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When You’re Forced to Compromise Your Health for Insurance

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I want to discuss a growing problem for many who live with chronic illness. This is a growing issue that poses a particular problem with those who require ongoing medical care, but it is affecting a large number of people.

I have rheumatoid arthritis. I was diagnosed in December 2014. I began treatment after my initial appointment with a rheumatologist in April 2015. Within this last year I have started therapy with multiple medications to help control the disease and slow the destruction of my joints. Unfortunately, the time required to wait for my initial rheumatologist appointment combined with the severity of my disease (which had already destroyed multiple joints) left me needing multiple surgeries. Disheartening still was realizing at the end of 2015 that I would no longer be able to afford my health care, with insurance.

I’m not the only one. In a recent thread on social media, a friend shared how upset she was about the $800 bill she received from one test during a recent trip to the children’s hospital with her daughter. This sparred a conversation with numerous other people who were experiencing the same thing. All those responding had insurance with high deductible plans. The families and their employers are paying premiums for plans that don’t pay anything until a deductible of several thousand dollars is met. This is sadly becoming the norm for families like mine that live on a limited budget and don’t have the money to meet the financial burden required to use the health care system.

I have disabled child and I have a chronic illness. Thankfully, our state offers assistance to children with medical disabilities that helps assure my son doesn’t go without the medication he needs. But the system isn’t perfect. Social security and insurance isn’t automatically provided to underage children with disabilities. Many times the only coverage is through private insurance. I can recall many of our own horror stories as well as those of other parents with children with special needs who have had to fight with insurance companies, only to run out of medication for our children. It isn’t right.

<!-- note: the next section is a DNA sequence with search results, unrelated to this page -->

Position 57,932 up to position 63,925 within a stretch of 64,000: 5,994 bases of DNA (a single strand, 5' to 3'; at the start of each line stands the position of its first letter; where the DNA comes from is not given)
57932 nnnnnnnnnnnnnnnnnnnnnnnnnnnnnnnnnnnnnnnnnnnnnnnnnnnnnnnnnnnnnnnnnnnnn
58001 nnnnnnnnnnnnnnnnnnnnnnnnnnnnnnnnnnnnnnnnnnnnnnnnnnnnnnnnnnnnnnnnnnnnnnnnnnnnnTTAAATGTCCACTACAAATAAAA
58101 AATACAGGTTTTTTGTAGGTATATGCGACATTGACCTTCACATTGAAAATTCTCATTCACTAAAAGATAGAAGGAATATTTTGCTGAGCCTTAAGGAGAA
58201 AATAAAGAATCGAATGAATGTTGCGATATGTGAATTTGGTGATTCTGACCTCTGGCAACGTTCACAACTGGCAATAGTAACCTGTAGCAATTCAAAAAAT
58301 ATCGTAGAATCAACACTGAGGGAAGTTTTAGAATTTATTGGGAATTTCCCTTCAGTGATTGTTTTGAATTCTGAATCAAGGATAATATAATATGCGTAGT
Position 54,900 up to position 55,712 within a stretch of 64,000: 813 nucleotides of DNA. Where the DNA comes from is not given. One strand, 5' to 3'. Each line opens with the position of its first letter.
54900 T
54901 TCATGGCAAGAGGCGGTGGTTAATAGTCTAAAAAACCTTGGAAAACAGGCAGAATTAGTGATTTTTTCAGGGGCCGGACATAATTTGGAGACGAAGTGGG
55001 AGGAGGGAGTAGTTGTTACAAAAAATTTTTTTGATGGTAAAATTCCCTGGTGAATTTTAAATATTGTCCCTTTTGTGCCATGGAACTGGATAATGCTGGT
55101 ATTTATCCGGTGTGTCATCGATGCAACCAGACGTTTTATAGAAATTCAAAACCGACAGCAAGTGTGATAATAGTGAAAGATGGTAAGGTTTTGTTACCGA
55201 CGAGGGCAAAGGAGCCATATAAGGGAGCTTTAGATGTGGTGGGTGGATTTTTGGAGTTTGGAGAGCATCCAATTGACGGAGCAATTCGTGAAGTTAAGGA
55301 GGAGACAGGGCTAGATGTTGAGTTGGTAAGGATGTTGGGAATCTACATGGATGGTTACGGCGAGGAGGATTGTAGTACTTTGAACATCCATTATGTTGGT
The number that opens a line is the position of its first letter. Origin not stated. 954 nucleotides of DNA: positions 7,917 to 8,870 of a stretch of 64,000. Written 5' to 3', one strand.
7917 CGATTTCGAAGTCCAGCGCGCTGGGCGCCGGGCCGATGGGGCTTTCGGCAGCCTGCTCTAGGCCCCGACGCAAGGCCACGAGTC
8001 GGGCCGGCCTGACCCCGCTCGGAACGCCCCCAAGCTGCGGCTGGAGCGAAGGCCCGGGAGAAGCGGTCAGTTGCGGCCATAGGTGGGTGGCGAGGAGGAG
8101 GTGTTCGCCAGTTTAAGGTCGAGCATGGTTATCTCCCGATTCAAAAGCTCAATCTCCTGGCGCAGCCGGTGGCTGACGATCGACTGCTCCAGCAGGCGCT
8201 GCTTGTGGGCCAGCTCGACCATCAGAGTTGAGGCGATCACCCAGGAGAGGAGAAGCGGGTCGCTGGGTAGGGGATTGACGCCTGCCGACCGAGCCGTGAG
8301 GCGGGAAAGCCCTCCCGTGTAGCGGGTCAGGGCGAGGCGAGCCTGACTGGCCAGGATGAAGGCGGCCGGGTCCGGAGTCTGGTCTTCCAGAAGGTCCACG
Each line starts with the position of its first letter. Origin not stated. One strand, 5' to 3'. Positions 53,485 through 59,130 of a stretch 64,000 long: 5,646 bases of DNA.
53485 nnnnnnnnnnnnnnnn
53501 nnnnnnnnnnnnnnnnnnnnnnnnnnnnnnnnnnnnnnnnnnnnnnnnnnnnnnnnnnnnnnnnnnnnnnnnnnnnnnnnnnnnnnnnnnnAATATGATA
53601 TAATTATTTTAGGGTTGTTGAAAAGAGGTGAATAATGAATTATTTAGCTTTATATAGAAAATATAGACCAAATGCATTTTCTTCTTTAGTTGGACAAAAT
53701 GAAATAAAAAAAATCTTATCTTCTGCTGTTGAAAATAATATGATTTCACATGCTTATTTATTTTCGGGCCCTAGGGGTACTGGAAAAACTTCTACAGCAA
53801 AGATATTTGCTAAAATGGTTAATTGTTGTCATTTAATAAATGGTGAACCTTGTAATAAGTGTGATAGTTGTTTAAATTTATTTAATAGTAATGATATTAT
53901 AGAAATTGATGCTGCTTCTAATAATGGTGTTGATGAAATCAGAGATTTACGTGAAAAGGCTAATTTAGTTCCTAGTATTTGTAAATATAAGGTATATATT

I spent the better part of December wondering how I was going to continue my medical care. We have since received generous help from friends who helped meet some of our financial needs, but we still don’t have enough money to pay for the doctor’s appointments and medication I require. Now we have to see if my doctors will work out payment plans, see me less often and reduce my medications to help me try to meet the financial demands of my illness and those of our family.

I guarantee many people are lying in bed with the same worry: How can I afford to pay for my care and still buy groceries or pay my mortgage? I know because I’ve talked with them. Parents are sick over the large bill they received because their child had an unexpected visit to the hospital, the caregiver to an aging parent is worried because they have to figure out how to pay their mom or dad’s mortgage while they spend time at a nursing home in rehab, or a parent of a child with severe epilepsy is crying because their insurance company is using every last tactic to stop shipment on the only medication keeping their child seizure-free. How is any of this OK?

Is anyone else ready to speak out about this? I hope so, because no one should ever have to compromise their health care. Sadly, this is happening every day.

Follow this journey on CrossRoadTrippers.

The Mighty is asking the following: What’s one thing people might not know about your experience with disability, disease or mental illness, and what would you say to teach them? If you’d like to participate, please send a blog post to Please include a photo for the piece, a photo of yourself and 1-2 sentence bio. Check out our Share Your Story page for more about our submission guidelines.

Lead photo source: Thinkstock Images

Originally published: January 8, 2016
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